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Getting Along?: Religious Identities and Confessional Relations in Early Modern England - Essays in Honour of Professor W.J. Sheils (St. Andrews Studies in Reformation History) Hardcover – 28 Feb 2012


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Review

'In Ronnie Hsia's review of the collection of essays composed in honour of another University of York Professor, John Bossy, edited by Simon Ditchfield and also published as part of the St Andrews Studies in Reformation History series, Hsia exclaimed that 'a good Festschrift is like a successful birthday party: chosen for their friendship and congeniality, the guests/contributors bring their distinct voices to a common encomium of the person being honoured; they remember themes common to the interest of all and add fresh excitement to a retrospective of a life's achievements'. Bossy's contributors were praised for representing such a 'felicitous occasion' and this can quite confidently be extended to the plethora of ex-students and colleagues brought together to honour their mentor and friend, Professor Bill Sheils. By using 'Getting Along?' - emphasis on the '?' - as a category for analysis, the results within this volume have in fact been far more insightful than much other work on ecumenicity.' Reviews in History 'In their effort to honour the work of their mentor, W. J. Sheils, the editors of this Festschrift have managed to bring together insightful essays which all, in their manner, contribute towards the answering of the question about 'getting along' and 'getting on' across confessional divides in early modern England.' History of Women Religious of Britain and Ireland 'So thoughtful, and really very accomplished, is the introduction (forcefully reminding the reader how recent postgraduates still are the future of the profession) and so well assembled are the essays that it is difficult in the space of a short review to do justice to them all.' Catholic Historical Review 'Overall, this is a volume that avoids the dangers of rigidly confessional or nonconfessional views of the period, and instead sustains a persuasive emphasis on the complexities, tensions, and ambiguities of social and cultural interaction between different confessional communities.' Renaissance Quarterly 'Overall ... this is a thoroughly rewarding volume which asks important questions and provides a range of interesting, though not uniform, answers.' Recusant History 'This volume is a welcome contribution to studies of the first two centuries of English Protestantism. ... Overall, this is an admirable tribute to W.H. Shiels, as the essays reflect both his interests as a scholar and the accomplishments of his students.' Sixteenth Century Journal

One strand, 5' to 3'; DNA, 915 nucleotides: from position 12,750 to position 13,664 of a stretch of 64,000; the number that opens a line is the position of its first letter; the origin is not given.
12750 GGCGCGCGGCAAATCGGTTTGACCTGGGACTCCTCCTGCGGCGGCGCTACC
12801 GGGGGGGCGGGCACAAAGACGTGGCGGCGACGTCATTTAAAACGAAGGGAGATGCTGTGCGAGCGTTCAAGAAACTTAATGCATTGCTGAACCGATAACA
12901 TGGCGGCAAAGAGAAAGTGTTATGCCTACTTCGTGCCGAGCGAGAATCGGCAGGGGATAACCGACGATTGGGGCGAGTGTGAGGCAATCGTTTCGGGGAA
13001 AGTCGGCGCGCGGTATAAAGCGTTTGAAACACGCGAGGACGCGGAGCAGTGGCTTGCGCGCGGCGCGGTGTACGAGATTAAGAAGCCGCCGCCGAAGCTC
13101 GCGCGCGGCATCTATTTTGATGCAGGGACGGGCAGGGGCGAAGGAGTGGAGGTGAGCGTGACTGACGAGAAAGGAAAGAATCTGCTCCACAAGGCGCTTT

About the Author

Nadine Lewycky, Manchester Metropolitan University, UK; and Adam Morton, University of York, UK.

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